Music to their ears
When a new baby arrives your world is never the same again. Suddenly there’s another voice to be reckoned with. Not the screaming one that keeps you awake at night, but the niggling voice that buzzes around inside your head constantly asking, ‘what’s best for my baby?’ For one mother, it turned out to be music
Trying to find the answer to what might calm a new baby can be overwhelming. There’s an endless amount of conflicting advice and opinion on how to rear happy children and aid their development, and picking your way through it can cause more sleepless nights than colic, teething and soggy nappies combined!
My own answer was music. As a trained classical musician and having taught music to very young children, I was aware, long before becoming a mum, of the importance of introducing babies to music as soon as possible.
The ear is the first organ to develop fully in the womb, enabling babies to take comfort in the music of their mother’s voice at just 11 weeks. All children are born with instinctive musicality and only if this is encouraged early enough will a child fulfil their natural musical potential.
But the benefits of music for very young children, particularly when taught within a group, go much deeper than this. Early exposure to singing, listening to and playing music can sharpen up a whole range of educational skills. Language and numerical skills flourish through action songs and rhymes; fine motor skills are refined through playing hand held percussion instruments, while an awareness of space and one another is developed through movement. The children’s confidence and self-esteem grows rapidly as their involvement in the group increases.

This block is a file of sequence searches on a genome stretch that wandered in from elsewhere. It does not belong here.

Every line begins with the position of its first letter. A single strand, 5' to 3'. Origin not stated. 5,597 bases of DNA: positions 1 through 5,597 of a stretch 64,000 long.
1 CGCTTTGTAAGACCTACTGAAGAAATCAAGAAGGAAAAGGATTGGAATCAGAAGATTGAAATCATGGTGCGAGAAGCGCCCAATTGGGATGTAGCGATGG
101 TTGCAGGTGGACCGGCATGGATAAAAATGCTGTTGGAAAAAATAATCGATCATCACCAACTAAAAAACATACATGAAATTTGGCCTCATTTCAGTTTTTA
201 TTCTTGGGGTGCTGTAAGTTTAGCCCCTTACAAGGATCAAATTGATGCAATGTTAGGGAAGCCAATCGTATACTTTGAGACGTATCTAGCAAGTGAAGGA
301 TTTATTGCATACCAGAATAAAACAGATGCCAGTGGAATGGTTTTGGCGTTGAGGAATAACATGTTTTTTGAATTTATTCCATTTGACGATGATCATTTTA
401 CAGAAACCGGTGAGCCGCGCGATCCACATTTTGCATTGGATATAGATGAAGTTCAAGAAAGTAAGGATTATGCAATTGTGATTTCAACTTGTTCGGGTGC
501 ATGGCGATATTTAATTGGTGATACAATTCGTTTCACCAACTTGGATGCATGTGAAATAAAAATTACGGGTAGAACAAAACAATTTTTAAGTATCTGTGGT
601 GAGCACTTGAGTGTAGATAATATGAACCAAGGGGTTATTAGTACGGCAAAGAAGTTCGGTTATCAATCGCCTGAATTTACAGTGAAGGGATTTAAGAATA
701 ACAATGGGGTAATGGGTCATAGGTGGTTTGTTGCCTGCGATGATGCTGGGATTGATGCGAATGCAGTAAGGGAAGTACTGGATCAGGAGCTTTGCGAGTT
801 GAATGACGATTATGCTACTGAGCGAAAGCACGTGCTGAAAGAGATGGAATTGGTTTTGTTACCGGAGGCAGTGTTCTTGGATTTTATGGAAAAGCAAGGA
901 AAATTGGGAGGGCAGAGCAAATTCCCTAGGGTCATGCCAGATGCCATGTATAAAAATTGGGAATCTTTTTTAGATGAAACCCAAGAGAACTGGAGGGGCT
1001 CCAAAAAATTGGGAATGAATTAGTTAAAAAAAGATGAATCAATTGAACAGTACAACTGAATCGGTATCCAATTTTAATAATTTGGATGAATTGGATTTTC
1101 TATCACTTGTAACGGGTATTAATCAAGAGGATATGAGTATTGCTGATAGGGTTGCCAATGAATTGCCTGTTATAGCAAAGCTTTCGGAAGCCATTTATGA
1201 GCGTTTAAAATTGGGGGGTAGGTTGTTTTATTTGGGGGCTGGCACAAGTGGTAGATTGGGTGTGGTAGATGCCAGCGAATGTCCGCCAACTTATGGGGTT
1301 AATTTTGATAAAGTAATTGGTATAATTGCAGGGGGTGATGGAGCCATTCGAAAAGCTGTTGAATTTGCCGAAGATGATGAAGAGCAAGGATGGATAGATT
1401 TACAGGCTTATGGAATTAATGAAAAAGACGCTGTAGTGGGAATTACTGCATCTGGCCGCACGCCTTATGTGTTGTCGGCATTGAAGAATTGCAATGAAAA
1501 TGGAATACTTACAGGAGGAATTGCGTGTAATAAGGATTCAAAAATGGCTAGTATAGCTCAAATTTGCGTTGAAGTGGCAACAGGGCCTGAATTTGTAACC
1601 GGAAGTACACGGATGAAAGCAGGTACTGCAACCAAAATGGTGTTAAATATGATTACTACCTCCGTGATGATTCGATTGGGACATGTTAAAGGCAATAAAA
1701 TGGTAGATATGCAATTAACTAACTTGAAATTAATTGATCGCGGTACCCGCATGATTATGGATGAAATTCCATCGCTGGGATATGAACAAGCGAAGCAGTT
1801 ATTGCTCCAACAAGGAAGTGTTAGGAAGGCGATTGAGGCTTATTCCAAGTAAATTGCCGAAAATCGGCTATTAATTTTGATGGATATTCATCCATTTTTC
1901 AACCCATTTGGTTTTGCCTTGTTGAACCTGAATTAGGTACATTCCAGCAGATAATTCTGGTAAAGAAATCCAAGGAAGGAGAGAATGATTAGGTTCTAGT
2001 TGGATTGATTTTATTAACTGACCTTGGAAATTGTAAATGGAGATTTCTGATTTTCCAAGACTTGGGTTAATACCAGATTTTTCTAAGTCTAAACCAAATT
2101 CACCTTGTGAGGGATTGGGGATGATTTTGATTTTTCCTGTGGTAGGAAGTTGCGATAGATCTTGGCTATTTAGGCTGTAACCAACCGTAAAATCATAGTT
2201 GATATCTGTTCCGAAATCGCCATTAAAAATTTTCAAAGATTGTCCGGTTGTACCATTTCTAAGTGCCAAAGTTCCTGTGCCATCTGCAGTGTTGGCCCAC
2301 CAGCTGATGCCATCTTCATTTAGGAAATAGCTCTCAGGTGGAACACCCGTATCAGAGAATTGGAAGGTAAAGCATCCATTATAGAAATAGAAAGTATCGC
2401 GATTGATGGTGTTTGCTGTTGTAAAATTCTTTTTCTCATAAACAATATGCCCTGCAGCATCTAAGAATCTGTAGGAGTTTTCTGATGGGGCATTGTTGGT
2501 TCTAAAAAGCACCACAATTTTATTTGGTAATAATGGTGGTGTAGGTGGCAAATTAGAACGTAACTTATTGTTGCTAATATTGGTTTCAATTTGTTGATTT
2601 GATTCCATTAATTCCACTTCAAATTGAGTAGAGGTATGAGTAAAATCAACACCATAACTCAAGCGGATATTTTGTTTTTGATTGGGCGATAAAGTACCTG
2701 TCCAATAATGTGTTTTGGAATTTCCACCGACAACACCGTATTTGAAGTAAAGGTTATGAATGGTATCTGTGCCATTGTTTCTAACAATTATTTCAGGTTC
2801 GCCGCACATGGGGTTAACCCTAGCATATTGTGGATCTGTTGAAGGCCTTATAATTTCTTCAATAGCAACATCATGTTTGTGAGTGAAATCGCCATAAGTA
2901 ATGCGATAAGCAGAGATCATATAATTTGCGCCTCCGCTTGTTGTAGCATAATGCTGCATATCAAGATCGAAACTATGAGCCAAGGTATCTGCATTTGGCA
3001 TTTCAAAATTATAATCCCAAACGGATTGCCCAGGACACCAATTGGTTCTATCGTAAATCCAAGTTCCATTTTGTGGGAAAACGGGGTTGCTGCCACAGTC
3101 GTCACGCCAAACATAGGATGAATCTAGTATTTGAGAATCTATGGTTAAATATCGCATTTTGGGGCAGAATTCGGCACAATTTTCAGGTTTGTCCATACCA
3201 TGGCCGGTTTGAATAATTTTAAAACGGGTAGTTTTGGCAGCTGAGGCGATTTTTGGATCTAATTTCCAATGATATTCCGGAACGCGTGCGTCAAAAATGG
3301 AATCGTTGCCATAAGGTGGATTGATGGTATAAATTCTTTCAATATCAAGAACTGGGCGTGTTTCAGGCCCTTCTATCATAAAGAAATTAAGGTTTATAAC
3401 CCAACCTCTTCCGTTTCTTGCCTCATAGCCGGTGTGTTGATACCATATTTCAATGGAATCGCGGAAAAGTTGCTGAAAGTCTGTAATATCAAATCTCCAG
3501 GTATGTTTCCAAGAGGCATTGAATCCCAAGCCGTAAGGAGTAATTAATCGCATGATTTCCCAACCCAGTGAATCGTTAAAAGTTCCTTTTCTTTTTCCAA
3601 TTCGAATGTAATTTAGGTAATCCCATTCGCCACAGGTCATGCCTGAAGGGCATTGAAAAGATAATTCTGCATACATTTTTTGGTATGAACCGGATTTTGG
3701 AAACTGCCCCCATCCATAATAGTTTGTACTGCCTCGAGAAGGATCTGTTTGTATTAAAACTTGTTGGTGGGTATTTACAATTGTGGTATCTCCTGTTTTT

Music makes us feel good, whatever our age, and sharing a song with your child is precious time spent together and makes your child feel loved.
Tips for including music in your day
Our voices are as individual as our fingerprints and newborn babies bond emotionally to the sound of their family members. So, with your baby loving the sound of your voice (however bad you may think it is!) you should try and make each day a day for singing.
If you are stuck for inspiration then a good music class will give you lots of ideas for how to create opportunities to sing throughout the day.
To start with, though, you can rely on old nursery rhyme favourites as they include important musical ingredients such as movement, expression and simple repeated phrases. ‘This is the Way the Baby Rides’ is a great song for bouncing up and down and shows your baby how repeated rhythm and words work together. ‘This Little Piggy Went to Market’ focuses attention on sounds and rhythm as you touch each toe and end with a tickle.
You should also expose your baby to a wide range of musical styles and genres as he will be focusing on the sounds that are common in his environment and ignoring sounds that aren’t. Make a point of also playing with basic percussion instruments which will increase his perception of sound and pitch.
At the end of the day music can be very calming. Lullabies with simple tunes, elongated vowel sounds and repeating rhythms are perfect for a sleepy but growing baby.
For many parents music has gone a long way to answering the eternal question, ‘what’s best for my baby?’. For others, music classes are simply a time to enjoy being part of a local community and meeting new parents. As for the children? They’re having such a good time that they barely seem to notice how clever they are!
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Monkey Music introduces music to young babies and children.